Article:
TUESDAY, Aug. 1, 2023 (HealthDay News) -- As Americans continue to grapple with the effects of long COVID, the Biden administration on Monday announced the creation of a new office focused on research about the condition that will be part of the U.S. Department of Health and Human Services.
The Office of Long COVID Research and Practice will lead the U.S. response to long COVID, which includes trials that have already been launched, the HHS said in an agency news release.
“As our nation continues to make strides in combating COVID-19, it is crucial that we address the impact of long COVID and provide resources to those in need,” said HHS Secretary Xavier Becerra. “Last year, President Biden called on HHS to coordinate the response to long COVID. The official establishment of the Long COVID Coordinating office and the launch of the RECOVER clinical trials solidifies this issue as an ongoing priority.”
The $1.15 billion RECOVER research program is meant to better understand, treat and prevent long COVID; as many as 23 million Americans have developed the condition, according to HHS estimates.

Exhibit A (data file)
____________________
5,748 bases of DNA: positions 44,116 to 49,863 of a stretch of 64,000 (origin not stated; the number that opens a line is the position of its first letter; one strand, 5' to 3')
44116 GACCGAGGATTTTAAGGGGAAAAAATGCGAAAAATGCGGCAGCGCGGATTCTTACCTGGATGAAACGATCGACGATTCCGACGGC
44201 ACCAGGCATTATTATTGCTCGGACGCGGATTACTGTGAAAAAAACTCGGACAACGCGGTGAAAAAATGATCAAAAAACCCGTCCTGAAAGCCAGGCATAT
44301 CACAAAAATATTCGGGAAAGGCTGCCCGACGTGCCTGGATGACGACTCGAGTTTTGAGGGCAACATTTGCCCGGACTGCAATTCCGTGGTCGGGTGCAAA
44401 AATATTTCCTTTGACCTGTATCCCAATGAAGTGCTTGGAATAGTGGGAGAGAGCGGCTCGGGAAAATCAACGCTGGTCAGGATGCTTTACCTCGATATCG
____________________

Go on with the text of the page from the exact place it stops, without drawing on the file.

Research has identified 12 possible symptoms of long COVID, including worsening of health after mental or physical activity, fatigue, brain fog and dizziness, changes in taste or smell, thirst and changes in sexual desire or capacity. It can also include gastrointestinal symptoms, heart palpitations, chronic cough, chest pain and abnormal movements.
These are among more than 200 symptoms that have been associated with long COVID.
“The Office of Long COVID Research and Practice will enhance efforts being undertaken across the U.S. government to improve the lives of those who continue to experience the long-term impacts of the worst public health crisis in a century,” said HHS Assistant Secretary of Health Adm. Dr. Rachel Levine, who will lead the new research effort. “Bringing together the resources and expertise of federal, state and local partners, patients, providers, researchers and the business sector to answer the American peoples' most urgent calls to action.”
The U.S. Centers for Disease Control and Prevention has more on long COVID.
SOURCE: Department of Health and Human Services, news release, July 31, 2023